Kenya Pipeline, manager fight in court over disputed CV – Business Daily
A judge has dismissed a petition from KPC to lift orders that stopped a disciplinary process against the head of internal audit at the parastatal. FILE PHOTO | NMG
A judge has dismissed a petition from the Kenya Pipeline Company (KPC) to lift orders that stopped a disciplinary process against the head of internal audit at the parastatal over claims that the auditor overstated work experience entry in her curriculum vitae.
Justice Jacob Gakeri dismissed a request from KPC to quash earlier court orders that stopped the firm from punishing General Manager Internal Audit, Catherine Kaloki, on allegations she overstated her work experience in her resume.
Ms Kaloki reckons that she had six-year work experience in senior audit roles ahead of applying for the KPC job.
But the firm, with the backing of the Auditor General, says she had a work experience of four-and-a-half years and four months in breach of the job requirement that required a five-year experience.
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The suit emerges at a time a long line of executives has been ensnared in controversies over inaccurate CVs in disclosures have hastened the exit of some.
KPC wanted the Labour Relations Court to set aside the injunctive interim orders dated April 12, 2022, on grounds that they were irregularly obtained and that Ms Kaloki moved to court prematurely.
The State-owned energy company added that the court orders were oppressive and that they were obtained as a result of Ms Kaloki’s non-disclosure that she deliberately misled KPC on her qualifications.
Justice Gakeri dismissed the request, saying Ms Kaloki had established a case for the court’s intervention in the ongoing disciplinary process because of how the exercise was being undertaken by KPC.
For instance, the court stated that her request for documents relevant to her defence was rebuffed by the KPC managing director.
The court said Ms Kaloki was preparing a defence and was entitled to the documents whether the KPC boss considered them irrelevant or not.
“Allowing it (disciplinary process) to proceed to conclusion in its present structure is likely to occasion grave injustice to the petitioner and cannot withstand scrutiny.
The procedure violates the Constitution, Fair Administrative Action Act, Employment Act and the Respondent/Applicant’s Human Resource Manual,” said the judge.
He also dismissed allegations that Ms Kaloki obtained the orders on account of non-disclosure of material facts related to the work experience.
Ms Kaloki was hired by the State agency in October 2021 and the disciplinary action started in March 2022, more than one year after her employment.
KPC kicked off the disciplinary process after establishing Ms Kaloki had not met the set work experience of five years as a principal internal auditor.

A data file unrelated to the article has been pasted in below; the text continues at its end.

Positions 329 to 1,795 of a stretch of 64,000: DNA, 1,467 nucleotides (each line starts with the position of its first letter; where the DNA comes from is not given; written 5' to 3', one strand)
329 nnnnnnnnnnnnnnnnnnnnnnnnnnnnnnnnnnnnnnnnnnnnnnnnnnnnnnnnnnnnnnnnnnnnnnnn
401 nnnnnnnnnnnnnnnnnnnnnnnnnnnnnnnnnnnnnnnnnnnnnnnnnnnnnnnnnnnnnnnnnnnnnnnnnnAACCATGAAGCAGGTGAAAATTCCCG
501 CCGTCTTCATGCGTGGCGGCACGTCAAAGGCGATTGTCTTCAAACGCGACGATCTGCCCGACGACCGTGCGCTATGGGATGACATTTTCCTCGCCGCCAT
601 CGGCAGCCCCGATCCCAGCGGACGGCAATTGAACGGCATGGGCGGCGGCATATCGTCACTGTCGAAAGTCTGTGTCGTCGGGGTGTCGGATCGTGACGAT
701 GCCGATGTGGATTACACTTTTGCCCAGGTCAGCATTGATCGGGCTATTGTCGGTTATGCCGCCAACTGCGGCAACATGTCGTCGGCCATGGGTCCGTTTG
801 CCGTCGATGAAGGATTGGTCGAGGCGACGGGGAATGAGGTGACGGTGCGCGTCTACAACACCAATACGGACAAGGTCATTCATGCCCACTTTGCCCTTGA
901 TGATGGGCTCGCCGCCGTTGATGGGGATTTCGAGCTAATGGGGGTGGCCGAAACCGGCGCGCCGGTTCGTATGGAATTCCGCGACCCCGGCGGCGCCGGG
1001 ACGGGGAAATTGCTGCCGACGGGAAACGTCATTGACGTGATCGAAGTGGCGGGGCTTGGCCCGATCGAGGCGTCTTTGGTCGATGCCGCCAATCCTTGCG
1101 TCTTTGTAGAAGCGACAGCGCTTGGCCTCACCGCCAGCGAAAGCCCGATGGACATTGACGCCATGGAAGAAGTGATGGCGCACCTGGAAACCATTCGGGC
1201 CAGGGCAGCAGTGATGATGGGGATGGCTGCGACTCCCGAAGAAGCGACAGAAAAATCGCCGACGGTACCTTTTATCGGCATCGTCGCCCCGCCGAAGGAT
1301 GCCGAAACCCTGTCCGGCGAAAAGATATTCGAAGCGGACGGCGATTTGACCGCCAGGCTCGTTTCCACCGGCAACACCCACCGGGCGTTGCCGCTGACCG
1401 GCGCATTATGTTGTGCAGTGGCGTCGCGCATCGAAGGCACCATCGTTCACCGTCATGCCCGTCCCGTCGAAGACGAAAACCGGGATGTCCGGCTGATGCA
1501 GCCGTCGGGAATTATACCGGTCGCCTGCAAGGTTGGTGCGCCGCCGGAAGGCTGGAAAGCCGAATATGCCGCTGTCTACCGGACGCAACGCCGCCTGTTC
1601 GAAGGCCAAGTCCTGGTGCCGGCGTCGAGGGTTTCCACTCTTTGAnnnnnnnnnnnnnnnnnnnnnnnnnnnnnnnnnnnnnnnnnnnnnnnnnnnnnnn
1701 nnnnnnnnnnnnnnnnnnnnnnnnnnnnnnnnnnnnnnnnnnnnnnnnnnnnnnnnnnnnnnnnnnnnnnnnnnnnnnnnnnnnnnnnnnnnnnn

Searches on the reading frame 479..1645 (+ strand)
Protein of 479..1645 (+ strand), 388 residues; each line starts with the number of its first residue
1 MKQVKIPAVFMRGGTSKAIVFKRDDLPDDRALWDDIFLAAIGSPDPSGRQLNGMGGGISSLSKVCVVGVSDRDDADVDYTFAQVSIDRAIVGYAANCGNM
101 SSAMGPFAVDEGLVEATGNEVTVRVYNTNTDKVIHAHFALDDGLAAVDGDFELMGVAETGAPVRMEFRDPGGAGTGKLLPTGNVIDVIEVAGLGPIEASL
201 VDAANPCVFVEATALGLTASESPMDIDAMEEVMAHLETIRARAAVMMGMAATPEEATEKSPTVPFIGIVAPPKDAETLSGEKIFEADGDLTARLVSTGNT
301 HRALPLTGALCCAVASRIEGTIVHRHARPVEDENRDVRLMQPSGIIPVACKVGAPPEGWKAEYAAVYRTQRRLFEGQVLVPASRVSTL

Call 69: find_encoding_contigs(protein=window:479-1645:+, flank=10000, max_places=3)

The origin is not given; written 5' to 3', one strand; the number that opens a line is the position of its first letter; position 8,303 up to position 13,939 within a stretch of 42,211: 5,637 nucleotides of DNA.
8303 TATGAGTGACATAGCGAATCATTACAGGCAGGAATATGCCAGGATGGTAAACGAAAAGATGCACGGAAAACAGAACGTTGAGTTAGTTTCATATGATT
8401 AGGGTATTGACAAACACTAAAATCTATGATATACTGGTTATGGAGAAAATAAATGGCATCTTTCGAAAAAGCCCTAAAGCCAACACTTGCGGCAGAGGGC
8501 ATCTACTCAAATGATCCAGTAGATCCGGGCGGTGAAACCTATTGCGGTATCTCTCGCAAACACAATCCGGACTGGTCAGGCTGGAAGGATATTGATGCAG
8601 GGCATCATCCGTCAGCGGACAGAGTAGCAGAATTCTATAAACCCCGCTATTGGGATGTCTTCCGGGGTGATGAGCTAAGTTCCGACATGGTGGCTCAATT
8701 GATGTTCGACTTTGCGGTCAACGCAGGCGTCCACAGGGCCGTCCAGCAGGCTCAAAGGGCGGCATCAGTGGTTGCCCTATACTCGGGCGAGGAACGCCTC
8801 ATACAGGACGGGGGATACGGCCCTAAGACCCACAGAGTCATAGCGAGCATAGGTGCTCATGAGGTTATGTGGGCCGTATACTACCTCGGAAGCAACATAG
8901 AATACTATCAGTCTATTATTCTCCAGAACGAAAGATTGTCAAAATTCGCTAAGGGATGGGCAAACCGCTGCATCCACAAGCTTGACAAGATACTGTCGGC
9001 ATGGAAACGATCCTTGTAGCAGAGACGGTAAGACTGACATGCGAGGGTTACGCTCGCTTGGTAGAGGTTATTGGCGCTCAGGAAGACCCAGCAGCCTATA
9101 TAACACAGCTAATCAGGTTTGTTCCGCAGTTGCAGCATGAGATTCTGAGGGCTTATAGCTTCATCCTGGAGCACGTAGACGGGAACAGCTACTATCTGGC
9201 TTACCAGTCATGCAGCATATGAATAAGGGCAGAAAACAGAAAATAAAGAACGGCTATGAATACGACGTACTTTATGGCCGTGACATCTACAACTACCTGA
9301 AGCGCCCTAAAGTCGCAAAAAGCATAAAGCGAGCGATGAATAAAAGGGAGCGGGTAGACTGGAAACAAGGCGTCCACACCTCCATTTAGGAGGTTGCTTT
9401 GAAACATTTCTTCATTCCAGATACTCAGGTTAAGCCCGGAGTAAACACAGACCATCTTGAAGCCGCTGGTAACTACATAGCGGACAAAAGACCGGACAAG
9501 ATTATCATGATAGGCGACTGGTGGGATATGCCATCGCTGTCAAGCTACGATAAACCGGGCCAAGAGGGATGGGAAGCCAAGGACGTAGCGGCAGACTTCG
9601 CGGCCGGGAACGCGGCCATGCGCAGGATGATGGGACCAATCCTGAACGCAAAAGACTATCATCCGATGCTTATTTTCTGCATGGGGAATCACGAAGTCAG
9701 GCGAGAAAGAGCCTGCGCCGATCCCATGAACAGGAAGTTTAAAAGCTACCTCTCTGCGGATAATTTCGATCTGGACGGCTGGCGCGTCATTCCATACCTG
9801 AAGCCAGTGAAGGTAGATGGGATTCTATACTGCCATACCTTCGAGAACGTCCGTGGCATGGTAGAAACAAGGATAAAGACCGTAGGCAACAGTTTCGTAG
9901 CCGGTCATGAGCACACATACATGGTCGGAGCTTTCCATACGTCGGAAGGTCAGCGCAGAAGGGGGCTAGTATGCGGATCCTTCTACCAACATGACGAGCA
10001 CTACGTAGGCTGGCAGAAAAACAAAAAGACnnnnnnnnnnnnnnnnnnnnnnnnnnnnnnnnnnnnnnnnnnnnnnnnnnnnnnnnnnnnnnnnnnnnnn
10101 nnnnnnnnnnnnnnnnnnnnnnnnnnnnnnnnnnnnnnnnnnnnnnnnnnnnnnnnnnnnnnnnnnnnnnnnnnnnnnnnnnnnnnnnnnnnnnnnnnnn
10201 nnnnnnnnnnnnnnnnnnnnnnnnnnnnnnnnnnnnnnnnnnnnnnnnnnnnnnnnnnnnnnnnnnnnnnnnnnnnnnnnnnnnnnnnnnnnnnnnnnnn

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The agency said she overstated her work experience in the resume and during the interview for the job.
But Ms Kaloki said after applying for the position of General Manager of Internal Audit in September 2020 she disclosed all the information relating to her work experience.
She also presented all testimonials from former employers in the presence of officers from the Public Service Commission and did not receive any objection.
At the time she was an employee of the Kenya Bureau of Standards (Kebs).
Ms Kaloki contended that she did not falsify any documents or make any false declarations and that she had the required experience for the job.
Ms Kaloki said she had experience of six years at the time. She had furnished KPC with all original certificates and testimonials, including a letter of promotion from Kebs that accounted for four years, four months experience as a principal.
She had also worked as Regional Manager at the National Cereals and Produce Board (NCPB) for one year and half, arguing that the postings earned her six years work experience.
She stated that KPC had subjected her to several incidents of harassment and mistreatment such as being publicly instructed to stop attending executive meetings.
Ms Kaloki also denied feigning sickness on April 6, 2022, with a view to procuring the court orders against the disciplinary process.
Her troubles started in early 2022 when KPC received the draft Management Letter from the Office of the Auditor General for audit for the year ended June 30, 2021.
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The letter queried the recruitment of the General Manager-Human Resource and General Manager-Internal Audit (Ms Kaloki) and marked their hiring as irregular and breached KPC’s Human Resource Policies and Procedures.
In addition, the letter stated that Ms Kaloki had not attained the required five-year experience for the top management role and that the recruitment had not been sanctioned by the Treasury.
The letter jolted the KPC managing director Macharia Irungu into action.
In a letter dated March 2, 2022, the MD gave her 72 hours to explain in writing, by March 9, her CV and responsibilities in her previous employment.
She indicated that she worked for Kebs as Principal Internal Auditor 2008-2020, and National Cereals and Produce Board Regional Auditor 2007 – 2008.
The CV on the other hand stated that from 2008 to the time she was applying for the KPC job, she was Principal Internal Auditor at Kebs while between 2007–2008 she was Regional Auditor at the NCPB.